The Environment Agency‘s National Waste Crime Survey of informed stakeholders suggests 18% of waste in England may be managed illegally.
The Environment Agency’s (EA) third national survey on the extent and nature of waste crime found 18% of all waste in England was perceived to be illegally managed, which is approximately 34 million tonnes every year.
The EA says the findings provide the evidence it needs to “update and refine” its approach to enforcement. Respondents felt that waste crime requires severe sanctions, with court-issued penalties, visible activities, disruption tactics and criminal sanctions considered the most effective deterrents, the EA says.
The survey also found 25% of waste crime is thought to be reported to the EA, with many organisations raising concerns about reporting mechanisms and enforcement action. The EA also says the survey respondents believe the increased cost of living to be increasing the scale of waste crime.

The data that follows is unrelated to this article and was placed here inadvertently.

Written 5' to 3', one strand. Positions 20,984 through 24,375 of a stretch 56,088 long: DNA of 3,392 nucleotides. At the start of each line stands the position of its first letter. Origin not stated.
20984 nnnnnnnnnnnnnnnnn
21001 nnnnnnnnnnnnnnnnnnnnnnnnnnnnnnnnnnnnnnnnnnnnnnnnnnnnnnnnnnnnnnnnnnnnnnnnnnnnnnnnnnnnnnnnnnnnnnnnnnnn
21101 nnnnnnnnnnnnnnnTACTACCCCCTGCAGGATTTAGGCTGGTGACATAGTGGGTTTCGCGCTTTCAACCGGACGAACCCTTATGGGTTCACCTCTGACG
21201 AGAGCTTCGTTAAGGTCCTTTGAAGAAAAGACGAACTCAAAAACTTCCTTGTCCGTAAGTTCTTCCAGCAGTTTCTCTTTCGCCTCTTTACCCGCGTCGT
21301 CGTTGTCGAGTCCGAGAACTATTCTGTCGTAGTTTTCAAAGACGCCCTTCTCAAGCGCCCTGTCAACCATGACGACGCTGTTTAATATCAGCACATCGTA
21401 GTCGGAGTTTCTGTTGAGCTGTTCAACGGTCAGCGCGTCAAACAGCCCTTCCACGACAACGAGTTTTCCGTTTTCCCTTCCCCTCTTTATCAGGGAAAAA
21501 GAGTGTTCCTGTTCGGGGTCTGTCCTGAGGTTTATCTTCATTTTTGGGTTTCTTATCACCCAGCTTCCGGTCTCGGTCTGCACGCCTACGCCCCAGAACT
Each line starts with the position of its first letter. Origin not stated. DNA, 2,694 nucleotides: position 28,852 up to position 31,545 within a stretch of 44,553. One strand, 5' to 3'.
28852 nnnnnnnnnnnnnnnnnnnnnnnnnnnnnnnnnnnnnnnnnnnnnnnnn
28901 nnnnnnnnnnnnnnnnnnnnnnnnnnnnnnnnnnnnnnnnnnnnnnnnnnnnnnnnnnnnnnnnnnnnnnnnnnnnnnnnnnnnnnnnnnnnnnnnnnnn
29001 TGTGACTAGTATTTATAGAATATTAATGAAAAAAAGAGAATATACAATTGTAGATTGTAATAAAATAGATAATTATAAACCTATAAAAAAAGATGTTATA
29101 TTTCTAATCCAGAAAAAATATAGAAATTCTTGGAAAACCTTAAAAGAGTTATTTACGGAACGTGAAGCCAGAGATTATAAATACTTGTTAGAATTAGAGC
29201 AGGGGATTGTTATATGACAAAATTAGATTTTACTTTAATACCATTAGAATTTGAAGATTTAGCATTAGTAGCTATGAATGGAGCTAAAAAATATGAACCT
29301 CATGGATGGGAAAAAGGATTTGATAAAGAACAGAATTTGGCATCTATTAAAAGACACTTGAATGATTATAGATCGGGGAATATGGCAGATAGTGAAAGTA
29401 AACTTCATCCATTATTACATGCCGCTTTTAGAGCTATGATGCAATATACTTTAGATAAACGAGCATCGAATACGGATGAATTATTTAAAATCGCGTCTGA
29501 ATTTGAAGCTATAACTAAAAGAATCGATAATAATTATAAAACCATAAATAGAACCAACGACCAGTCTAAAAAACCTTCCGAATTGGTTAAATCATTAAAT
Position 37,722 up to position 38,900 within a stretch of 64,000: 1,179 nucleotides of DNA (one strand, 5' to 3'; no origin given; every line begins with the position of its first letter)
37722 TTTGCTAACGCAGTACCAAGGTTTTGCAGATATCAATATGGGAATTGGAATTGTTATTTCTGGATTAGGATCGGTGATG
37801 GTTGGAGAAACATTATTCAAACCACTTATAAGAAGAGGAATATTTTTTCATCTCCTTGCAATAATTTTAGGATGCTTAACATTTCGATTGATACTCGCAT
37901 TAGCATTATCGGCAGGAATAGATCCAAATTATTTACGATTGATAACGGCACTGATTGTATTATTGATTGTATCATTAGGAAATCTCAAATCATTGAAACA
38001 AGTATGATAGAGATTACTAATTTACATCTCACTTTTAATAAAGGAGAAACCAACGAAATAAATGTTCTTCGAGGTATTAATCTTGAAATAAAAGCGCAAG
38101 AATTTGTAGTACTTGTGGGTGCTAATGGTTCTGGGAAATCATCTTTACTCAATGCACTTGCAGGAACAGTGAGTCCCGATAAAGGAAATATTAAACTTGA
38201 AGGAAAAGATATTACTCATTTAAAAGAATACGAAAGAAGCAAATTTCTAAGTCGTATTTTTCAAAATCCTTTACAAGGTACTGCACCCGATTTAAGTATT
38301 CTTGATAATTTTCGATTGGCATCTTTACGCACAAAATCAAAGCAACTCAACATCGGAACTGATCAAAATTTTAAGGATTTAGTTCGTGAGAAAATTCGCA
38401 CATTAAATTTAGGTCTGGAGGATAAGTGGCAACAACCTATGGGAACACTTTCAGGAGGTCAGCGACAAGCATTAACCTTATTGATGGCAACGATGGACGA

We know crime in the waste sector is rife and this survey provides us with the evidence we need to help.
In the 2021/22 financial year, the Agency brought 94 prosecutions against individuals and companies for waste crime offences, resulting in total fines exceeding £6.2 million.
The EA says it prosecuted fewer waste crime cases because of its new enforcement strategy, adopted in 2021, which focused on prevention. The strategy sees specialist EA teams collaborate closely and share intelligence with partners including the police, HMRC and the DVSA.
Steve Molyneux, the EA’s strategic lead on waste regulation, commented: “Waste criminals put us all at risk every time they break the law. Their toxic crimes cause widespread and significant harm to people, places and the economy.
“The EA is facing well-resourced, highly organised criminals whose crimes stretch beyond the waste sector to include human trafficking, drugs and money laundering.
“We know crime in the waste sector is rife and this survey provides us with the evidence we need to help us stay one step ahead of the criminal gangs.”